We went for twelve days; a long ride. Some’ like 5000 miles. Down into the United States and back. ​We rode hard. So hard that there was nothing to comprehend; just live. Just be. Wind whipped, throttle happy. Only now do I begin to relay it. And relay it I do. Welcome.

Day 1 of 12


To leave the city, before 6 AM. To first light, coming. Some, some call it the dawning and that works well. ​We ride through landscapes, endless. We rode for 13 hours, and 500 miles.

Day 2 of 12

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We woke in some damp green patch in a semi-arid desert in Washington. Artificial in grandeur, we woke to sprinklers drowning our tent. We ride through a strange blue-collar town, stop to drink cheap Mexican coffee from styrofoam cups. People look at the bikes. A large man opens a sliding window of some All-American diner, asks where we are from.  ​We continue on. Up a hill and into Oregon. The plateaus and plains do come again. We ride through dips and swoops and long straight stretches. Sometimes I lose sight of him over a bend, only to find him again, and lose him over the next. “Eyes on the Prize,”  And I always find him again.

Day 3 of 12

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Day three we make it to Idaho. The backs of cars say “Famous Potatoes”; that’s the license plate slogan in Idaho. Around noon we stop for coffee. It is from the faded porch of a general store that we meet Cat + Duck. They too are on the road. They ride vintage Harleys. Duck rides a 1968 Electra-Glide; he has put over 400,000 miles on it. Cat rides a 1975 Super-Glide, she has put over 250,000 miles on it. Duck says: ​We ride until they break. When they break I fix them. Then we ride until they break.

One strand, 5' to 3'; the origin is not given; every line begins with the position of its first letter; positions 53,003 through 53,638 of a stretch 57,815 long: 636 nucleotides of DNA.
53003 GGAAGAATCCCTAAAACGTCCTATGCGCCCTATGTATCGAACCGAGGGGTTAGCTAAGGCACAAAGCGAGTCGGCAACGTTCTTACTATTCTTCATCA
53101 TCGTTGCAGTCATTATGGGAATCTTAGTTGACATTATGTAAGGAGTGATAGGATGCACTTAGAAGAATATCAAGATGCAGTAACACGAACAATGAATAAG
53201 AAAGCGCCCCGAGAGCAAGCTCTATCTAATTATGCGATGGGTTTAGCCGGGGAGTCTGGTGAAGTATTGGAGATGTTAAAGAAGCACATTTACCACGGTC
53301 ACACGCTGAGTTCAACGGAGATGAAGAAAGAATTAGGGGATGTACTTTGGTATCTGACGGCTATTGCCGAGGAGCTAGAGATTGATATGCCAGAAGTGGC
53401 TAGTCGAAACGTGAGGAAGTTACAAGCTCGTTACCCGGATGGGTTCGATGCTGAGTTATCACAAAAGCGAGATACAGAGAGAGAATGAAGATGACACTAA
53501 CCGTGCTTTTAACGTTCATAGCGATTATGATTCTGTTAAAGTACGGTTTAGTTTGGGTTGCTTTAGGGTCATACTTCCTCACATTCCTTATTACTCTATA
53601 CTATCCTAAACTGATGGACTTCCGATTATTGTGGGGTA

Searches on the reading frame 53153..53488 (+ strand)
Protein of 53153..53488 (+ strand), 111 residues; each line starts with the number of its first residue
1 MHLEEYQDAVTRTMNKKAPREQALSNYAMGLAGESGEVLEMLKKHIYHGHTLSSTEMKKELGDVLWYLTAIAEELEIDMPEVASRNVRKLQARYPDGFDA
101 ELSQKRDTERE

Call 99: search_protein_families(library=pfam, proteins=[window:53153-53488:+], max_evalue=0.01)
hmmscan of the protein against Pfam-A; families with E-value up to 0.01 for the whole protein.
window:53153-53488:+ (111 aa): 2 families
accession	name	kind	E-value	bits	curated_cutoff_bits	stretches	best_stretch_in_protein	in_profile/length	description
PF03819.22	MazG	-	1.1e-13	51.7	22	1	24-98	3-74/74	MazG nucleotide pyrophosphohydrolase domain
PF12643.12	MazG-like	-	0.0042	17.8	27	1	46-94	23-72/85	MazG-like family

Day 4 of 12

We woke in the Motel 6 in the dark and lifted the curtain to see our bikes parked there in the dark and we rose from the one bed shared, and we packed our bikes and rode east to the Chevron where we lubed our chains with the green gooey spider silk and where we shared a large gasstation coffee at some hour around 0600. Then we rode towards Nevada in the rising light. The desert was cold; the morning brought about smells of pepper fields, mint fields. At some point in space and time we were in Nevada, though exactly which point I cannot remember, but I do remember pink-blue sky, open highway, sparse in traffic, like rushhour doesn’t exist on the Interstate; maybe that’s it.

Day 5 of 12

In the night in Vegas we each woke numerous times lifting our heads to see our bikes. each time they were parked where we had left them, underneath the bright light awning of CIRCUS CIRCUS parked crossbone style, headlight to exhaust.
In the morning maybe at 0500 we rose to the dark and splashed the stale water on our faces in that dingy bathroom and we packed our bags in the dank air conditioned room. outside the air was thick and heavy and a hot wind blew, even at dawn.
we rode down the strip at golden hour. more quiet than the night before, of course, but still with people; runners, running. hotel staff, bussing. bus drivers, going home. wherever home might be in that city, I’m not sure.











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